It actually worked!

But in 2002, when William was 14, his farming family could no longer afford to send him to school when Malawi was hit with its worst famine in decades. He decided to continue studying on his own, however, and chanced upon a library book about wind power. Much to the amusement of his friends and neighbors, William began constructing a homemade wind turbine from wood scraps, plastic, and old bicycle parts. But their skepticism quickly turned to wonder when William demonstrated that his contraption could provide enough energy to power lights and radios in his family’s home, when only 2% of Malawi’s residents enjoyed household electricity.

The boy's windmill is certainly much better than the "zimcopter" contraption from 2003:

Enigmatic former soldier, convict, squatter and businessman
Barnabas Sibanda aims to make aeronautical history by building a
helicopter from junk and powered by a car engine.

His first project, a ZD17000 home-made "Zimcopter", was
condemned by Zimbabwe's aviation authorities before its first test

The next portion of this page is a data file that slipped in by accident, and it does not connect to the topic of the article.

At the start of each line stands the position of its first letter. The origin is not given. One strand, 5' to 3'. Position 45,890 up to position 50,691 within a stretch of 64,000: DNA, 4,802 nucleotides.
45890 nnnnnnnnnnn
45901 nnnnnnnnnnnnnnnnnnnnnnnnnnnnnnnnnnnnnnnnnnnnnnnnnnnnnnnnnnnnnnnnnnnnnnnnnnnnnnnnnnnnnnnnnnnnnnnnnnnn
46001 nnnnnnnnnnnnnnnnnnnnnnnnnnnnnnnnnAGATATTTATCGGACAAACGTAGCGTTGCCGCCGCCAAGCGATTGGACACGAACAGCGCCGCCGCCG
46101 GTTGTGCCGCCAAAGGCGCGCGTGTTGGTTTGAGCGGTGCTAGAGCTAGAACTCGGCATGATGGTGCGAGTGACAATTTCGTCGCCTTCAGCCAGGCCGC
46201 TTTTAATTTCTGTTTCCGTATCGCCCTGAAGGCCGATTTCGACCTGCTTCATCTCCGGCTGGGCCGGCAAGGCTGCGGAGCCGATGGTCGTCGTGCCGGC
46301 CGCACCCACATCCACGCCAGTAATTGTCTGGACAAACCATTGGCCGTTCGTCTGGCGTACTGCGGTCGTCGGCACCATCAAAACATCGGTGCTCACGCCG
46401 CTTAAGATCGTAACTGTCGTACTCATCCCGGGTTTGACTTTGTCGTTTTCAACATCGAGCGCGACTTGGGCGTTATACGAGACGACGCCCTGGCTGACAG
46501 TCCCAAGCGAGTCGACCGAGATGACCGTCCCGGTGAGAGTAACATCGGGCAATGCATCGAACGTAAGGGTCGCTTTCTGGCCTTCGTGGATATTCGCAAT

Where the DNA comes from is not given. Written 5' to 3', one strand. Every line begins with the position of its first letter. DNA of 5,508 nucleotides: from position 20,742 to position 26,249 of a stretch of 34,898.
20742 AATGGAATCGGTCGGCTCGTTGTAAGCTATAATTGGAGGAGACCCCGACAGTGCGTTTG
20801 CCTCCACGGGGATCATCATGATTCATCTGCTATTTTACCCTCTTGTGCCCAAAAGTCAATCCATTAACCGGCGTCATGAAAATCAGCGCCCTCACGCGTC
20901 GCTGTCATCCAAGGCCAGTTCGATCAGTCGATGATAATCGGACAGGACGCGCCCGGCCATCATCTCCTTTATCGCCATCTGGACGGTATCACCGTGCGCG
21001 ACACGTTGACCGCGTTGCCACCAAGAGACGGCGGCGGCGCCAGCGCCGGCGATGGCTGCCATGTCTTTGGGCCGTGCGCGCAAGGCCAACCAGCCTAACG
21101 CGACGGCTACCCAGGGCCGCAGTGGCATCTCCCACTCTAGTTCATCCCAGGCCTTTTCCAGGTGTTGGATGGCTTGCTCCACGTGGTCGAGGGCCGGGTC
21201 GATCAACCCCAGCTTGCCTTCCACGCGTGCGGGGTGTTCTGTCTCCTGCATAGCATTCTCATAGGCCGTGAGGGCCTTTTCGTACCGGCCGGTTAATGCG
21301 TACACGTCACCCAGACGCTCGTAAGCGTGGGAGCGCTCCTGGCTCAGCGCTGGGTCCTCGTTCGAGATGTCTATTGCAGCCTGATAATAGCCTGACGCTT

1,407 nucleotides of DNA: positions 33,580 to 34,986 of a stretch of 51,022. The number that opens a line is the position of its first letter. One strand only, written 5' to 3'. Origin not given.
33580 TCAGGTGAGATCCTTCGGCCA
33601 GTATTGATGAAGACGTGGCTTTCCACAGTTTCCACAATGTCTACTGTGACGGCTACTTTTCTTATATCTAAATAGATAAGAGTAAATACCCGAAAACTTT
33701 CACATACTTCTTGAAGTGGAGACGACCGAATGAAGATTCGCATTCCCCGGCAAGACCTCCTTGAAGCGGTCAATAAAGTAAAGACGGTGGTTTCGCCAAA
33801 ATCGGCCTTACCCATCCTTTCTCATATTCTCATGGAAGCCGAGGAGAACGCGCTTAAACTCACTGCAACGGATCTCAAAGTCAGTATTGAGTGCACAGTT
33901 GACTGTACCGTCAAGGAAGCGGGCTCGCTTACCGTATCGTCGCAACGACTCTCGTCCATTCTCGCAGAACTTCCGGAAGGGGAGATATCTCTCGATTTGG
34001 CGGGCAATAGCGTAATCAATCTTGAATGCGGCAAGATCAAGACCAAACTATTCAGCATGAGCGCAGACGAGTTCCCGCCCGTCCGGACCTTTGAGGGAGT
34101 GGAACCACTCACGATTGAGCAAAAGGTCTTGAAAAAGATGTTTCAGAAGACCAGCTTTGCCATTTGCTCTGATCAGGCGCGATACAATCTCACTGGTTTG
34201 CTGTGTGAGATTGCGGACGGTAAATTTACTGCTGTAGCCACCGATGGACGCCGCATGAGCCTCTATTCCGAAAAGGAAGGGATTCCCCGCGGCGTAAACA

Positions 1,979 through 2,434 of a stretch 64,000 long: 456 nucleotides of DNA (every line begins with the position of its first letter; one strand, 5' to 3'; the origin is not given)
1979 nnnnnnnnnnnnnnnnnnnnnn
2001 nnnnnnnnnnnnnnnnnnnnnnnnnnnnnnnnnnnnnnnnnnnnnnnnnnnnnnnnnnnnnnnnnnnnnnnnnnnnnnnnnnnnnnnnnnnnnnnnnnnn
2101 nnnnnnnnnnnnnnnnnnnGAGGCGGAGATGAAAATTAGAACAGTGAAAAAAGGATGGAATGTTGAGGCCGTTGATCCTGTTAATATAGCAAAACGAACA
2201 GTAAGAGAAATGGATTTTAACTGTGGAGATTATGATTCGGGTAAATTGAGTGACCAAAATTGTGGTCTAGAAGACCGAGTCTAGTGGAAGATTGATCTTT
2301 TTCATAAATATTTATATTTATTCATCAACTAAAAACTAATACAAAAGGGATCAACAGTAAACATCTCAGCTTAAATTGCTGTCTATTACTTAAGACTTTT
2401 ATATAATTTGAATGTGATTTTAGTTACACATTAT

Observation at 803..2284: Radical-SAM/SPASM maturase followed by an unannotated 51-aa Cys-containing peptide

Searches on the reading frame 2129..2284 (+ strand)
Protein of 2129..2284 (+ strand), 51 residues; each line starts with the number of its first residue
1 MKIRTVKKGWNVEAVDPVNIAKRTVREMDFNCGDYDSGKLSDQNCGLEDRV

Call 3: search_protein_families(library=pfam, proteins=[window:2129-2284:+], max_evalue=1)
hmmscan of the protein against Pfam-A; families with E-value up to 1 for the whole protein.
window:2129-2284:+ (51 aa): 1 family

But, undeterred, the former Zimbabwe National Army infantry
commander has set about constructing a new ZD30,000 chopper out of
aluminium sheets and an engine cannibalised from an old French
Citroen motor vehicle.

"I am married to these helicopters; they are my wives because I
work on them from before sunrise till past sunset," he told Ziana
news agency as he tinkered with his project with the zeal of a
modern-day Orville or Wilbur Wright, the brothers who pioneered
flight in 1905.

Born Jackson Sibanda to a farming family in southern Zimbabwe,
the 37-year-old self-styled pilot and aeronautical engineer is
adamant he can turn his dreams into a flying reality.

One of Sibanda's wives:

Photo by William Kamkwamba.